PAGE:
Stilt walkers dressed in animal costumes interrupt Justin Trudeau’s speaking event in Charlottetown, PEI to protest the governments purchase of the massive Kinder Morgan tar sands pipeline. Credit: CBC.

On September 8, people across Canada are gathering for a global moment to demand real action on justice, jobs and the climate. In Canada, that means moving beyond tar sands and rejecting projects like Kinder Morgan’s TransMountain, Line 3 and the Teck Frontier mine.

We know that real action on climate change rises from the grassroots up. We can see it in community and Indi genous-owned solar energy projects like Lubicon Solar, in the cities, towns and entire provinces standing up to massive fossil fuel projects, and in the frontline opposition to dangerous pipelines like Kinder Morgan and Line 3.

Unfortunately, our federal government is ignoring that leadership, putting the interests of Big Oil and billionaire CEOs ahead of the needs of people and the planet. That’s why, in September, we’re rising for real climate action.

In mid September, one week after Rise, Members of Parliament from across Canada will headed back to Ottawa. Before they go, we are sending them off with a message: climate leadership means keeping fossil fuels in the ground, accelerating a just transition to 100% renewable energy, and doing it fast and right – in a way that protects working people.

Here are some of the events that are happening in Canada!

Kitchener-Waterloo, Ontario

Photo: Kitchener-Waterloo residents holding a large banner reading “Governments grant permits, communities grant permission – Justin Trudeau”. Credit: L Lanteigne.

Organizers in Waterloo are planning a mass mural mobilization at the iconic Waterloo Town Square to send a strong message for climate leadership. In the wake of escalating climate disasters around the world and across Canada, they will initiate a die in and chalk around the participants’ bodies to incorporate into the mural. Their event will profile community leaders, including Myeengun Henry, a local indigenous Elder, and many others.

Waterloo is represented by Liberal MP Bardish Chaggar, the House Leader, who sits directly beside Justin Trudeau in the House of Commons. They’ll be sending Chagger back to the hill with a clear message: real climate leaders don’t buy massive, climate-wrecking pipelines.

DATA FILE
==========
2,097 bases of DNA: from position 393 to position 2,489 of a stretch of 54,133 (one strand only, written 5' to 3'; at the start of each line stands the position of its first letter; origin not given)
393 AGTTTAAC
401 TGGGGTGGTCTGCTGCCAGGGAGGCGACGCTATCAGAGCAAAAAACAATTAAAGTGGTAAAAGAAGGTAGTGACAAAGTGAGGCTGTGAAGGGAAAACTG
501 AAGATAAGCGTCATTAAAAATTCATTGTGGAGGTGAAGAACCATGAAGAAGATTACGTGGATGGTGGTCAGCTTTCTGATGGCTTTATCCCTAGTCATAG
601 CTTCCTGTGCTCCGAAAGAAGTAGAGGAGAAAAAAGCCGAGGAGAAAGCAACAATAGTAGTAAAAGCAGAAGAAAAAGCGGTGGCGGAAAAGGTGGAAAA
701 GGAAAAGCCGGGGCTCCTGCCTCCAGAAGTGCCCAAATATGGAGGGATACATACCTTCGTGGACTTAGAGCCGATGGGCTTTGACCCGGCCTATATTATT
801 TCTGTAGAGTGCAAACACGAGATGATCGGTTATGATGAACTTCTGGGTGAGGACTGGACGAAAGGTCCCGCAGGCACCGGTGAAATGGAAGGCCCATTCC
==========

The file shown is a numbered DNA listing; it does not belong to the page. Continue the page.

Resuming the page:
Tofino, British Columbia

Photo: Beach Rally at North Chesterman Beach organized by Friends of Clayoquot Sound. Photo Credit: Friends of Clayoquot Sound.


On Wednesday, Sept 5, just ahead of the Rise day of action, Melina Laboucan Massimo, a powerful Cree woman from the Lubicon Cree First Nation will headline a speaking event at the Clayoquot Sound Community Theatre. The event will also include and local representatives from Tla-o-qui-aht Tribal Parks, Friends of Clayoquot Sound, and Surfrider Pacific Rim, who will be talking about about climate change, tar sands, tankers and real climate solutions.

Then, on the eve of Rise, There will be a jazz-funk concert called ‘Now is The Time!’ to awareness about issues impacting salmon including tankers and climate change.

Winnipeg, Manitoba

Photo: People in Winnipeg, Manitoba join the Totem Pole Journey to resist the massive Energy East tar sands pipeline.

In just a few days, organizers with the Manitoba Energy Justice Coalition are hosting a pre-Rise art build to create banners, puppets, and cut outs that will be used as part of the Winnipeg mobilization.

These organizers will be putting the spotlight on Line 3, and the incredible Indigenous led resistance including the Spirit of the Buffalo Camp situated along the route for the Line 3 pipeline.

Line 3 is an Enbridge oil pipeline was built in 1961 and has a horrible track record of ground and water contamination. Enbridge wants to abandon this pipeline and build an entirely new corridor, through the heart of Minnesota’s best lakes and wild rice beds, and through Treaty One, the traditional territory of the Anishinaabe, Cree, Dene, Dakota and Oji-Cree Nations and the homeland of the Métis Nation.

Guelph, Ontario

Photo: Young people march in Guelph for #DefendTheWater, a national day of action in solidarity with  First Nations and communities on the frontlines of the Kinder Morgan pipeline. Credit: Fossil Free Guelph.

The organizers in Guelph – whose land resides on part of the territory of the Attawandaron or Chononton People and part of the treaty territories of the Mississaugas of the New Credit – are planning a number of captivating events on September 8th.

There’s an amazing lineup of speakers and performers, including a spoken word artist, and representatives from organizations such as Wellington Water watchers and from Fossil Free Guelph, the local campus divestment campaign. Local First Nation drummers will be there to ground the event in local Indigenous ceremony, and participants will join these drummers in Guelph’s market square for a unifying water dance. Guelph Municipal Council candidates will then sing their commitment to climate justice.

The community wants to drive home the message that being a climate leader means building a fossil free world that works for the many, not the few, by demanding local leaders, including municipal candidates, and provincial and federal members of parliament, walk the talk on climate action.


If you are inspired to attend or host an event in Canada visit